Jacket Releases 250,000 Microplastic Fibers Per Wash, Do You Really Need the Clothes in Your Shopping Cart?

Apr. 28, 2022

It is reported that up to 32,000 tons of microplastic fibers enter the UK's waterways every year. Among them, car tires and synthetic clothing are the two main causes of microplastic pollution.

car tires

There are four main sources of microplastic fibers entering UK regional waterways each year: car tires, synthetic clothing, plastic pellets used to make plastic products, and paint on buildings and road signs.

The UK produces up to 68,000 tons of microplastic fibers each year due to tire tread wear, of which 7,000-19,000 tons enter surface water. And synthetic clothing containing plastic components accounts for about two-thirds of the clothing sold in the UK, which generates 2,300-5,900 tons of microplastic fibers that enter waterways.

With such a large figure for microplastic pollution in the UK, it's not hard to imagine that the situation in China must be even more dire.

Proportion of primary microplastics

Proportion of primary microplastics released into the world's oceans


For every 100 kilometers a vehicle travels, butadiene rubber tires release more than 20 g of plastic fly ash from wear and tear. This fly-dust enters the sewage system through precipitation and other forms and is discharged into environmental water bodies. In recent years, we have focused more on CO2 emissions from car exhausts for transportation, but while exhaust emissions can be solved, tire wear cannot be stopped. While traffic is getting more congested, we are producing more and more microplastic fibers.


Our oceans have accumulated 1,400 trillion microplastic fibers. On average, each person will share more than 200 million microplastic fibers. One brand once did an experiment and found that an average jacket released an average of 250,000 microfibers per wash, with older jackets releasing twice as many as new ones.

an average jacket released an average of 250,000 microfibers per wash

Compared to natural materials such as cotton, linen and wool, synthetic clothing containing plastic is cheaper and more versatile. This, combined with the rise of fast-moving brands, has made us increasingly addicted to the cheap, fast fashion that comes with synthetic clothing.


Each year, H&M alone generates $4.3 billion in unsold clothing, which is extremely polluting from the point of production, with each wash causing plastic fibers to flow into surface water, and their eventual burning ending in more serious pollution of the air and water.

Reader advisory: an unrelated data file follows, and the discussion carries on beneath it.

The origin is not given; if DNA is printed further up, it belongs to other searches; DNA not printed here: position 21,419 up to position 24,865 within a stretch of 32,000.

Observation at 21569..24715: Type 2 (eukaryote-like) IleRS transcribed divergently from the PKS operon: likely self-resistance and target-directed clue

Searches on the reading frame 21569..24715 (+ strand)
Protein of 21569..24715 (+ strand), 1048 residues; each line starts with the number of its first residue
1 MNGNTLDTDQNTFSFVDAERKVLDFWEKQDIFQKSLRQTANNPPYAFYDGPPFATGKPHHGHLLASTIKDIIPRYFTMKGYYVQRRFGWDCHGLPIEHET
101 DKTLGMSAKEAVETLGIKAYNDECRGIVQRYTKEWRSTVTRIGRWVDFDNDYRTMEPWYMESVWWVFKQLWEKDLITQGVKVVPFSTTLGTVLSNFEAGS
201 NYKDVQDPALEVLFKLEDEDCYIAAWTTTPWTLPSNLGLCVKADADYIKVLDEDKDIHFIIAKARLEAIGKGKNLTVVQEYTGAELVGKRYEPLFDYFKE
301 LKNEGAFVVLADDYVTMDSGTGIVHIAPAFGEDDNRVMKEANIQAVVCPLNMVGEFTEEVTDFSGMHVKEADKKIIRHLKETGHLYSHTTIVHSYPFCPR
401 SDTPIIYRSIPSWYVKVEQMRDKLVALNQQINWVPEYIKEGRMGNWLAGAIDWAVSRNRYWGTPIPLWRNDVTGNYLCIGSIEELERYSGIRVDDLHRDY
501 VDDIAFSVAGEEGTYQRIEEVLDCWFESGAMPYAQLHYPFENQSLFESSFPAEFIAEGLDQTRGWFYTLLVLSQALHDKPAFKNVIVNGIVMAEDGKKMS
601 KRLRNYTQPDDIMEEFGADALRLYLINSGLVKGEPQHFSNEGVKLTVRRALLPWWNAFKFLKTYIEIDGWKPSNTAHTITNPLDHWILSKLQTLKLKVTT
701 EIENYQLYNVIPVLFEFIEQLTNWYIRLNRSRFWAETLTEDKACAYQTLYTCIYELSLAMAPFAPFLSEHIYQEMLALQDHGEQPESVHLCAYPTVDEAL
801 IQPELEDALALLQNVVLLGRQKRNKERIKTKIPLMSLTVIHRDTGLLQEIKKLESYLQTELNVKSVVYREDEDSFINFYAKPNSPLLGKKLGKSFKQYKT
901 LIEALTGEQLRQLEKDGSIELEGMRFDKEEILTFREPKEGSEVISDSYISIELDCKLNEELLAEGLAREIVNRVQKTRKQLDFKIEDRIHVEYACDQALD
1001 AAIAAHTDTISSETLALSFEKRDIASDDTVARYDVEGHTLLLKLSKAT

cheap and delightful garments

The proliferation of cheap and delightful garments and the large number of transactions have prompted consumers to keep buying. Famous designer Stella McCartney also condemned his industry is "extremely wasteful and very harmful to the environment."


While it is correct to focus on the environmental impact of plastic bags, straws and disposable coffee cups in recent years, we cannot ignore the threat of microplastic fibers.


Reducing the use of transportation and choosing more public transportation is perhaps the best solution to tire plastic pollution at this stage. And there is more that can be done to solve the pollution in the clothing industry.


● Clothes are not worn only once, we can give them more ways to match and reuse them, thus reducing the number of clothes purchased.

● Choose clothes that contain natural fiber materials.

● Reduce the frequency of washing synthetic fabrics and use a gentle washing pattern to reduce wear and tear on the garments.

● Retrieve garments as soon as possible after drying to reduce the release of microfibers in the air.

● Think carefully about what to do with clothes that are no longer needed, and recycle more often rather than sending them directly to landfills and incineration plants.

Changing individual behavior


Recycled fibers made through recycling can reduce the amount of microplastic fibers shed and also reduce the problem of mismanagement of waste plastics into the ocean.

Changing individual behavior is not difficult, but it can reduce the flow of tens of thousands of microplastic fibers into nature.

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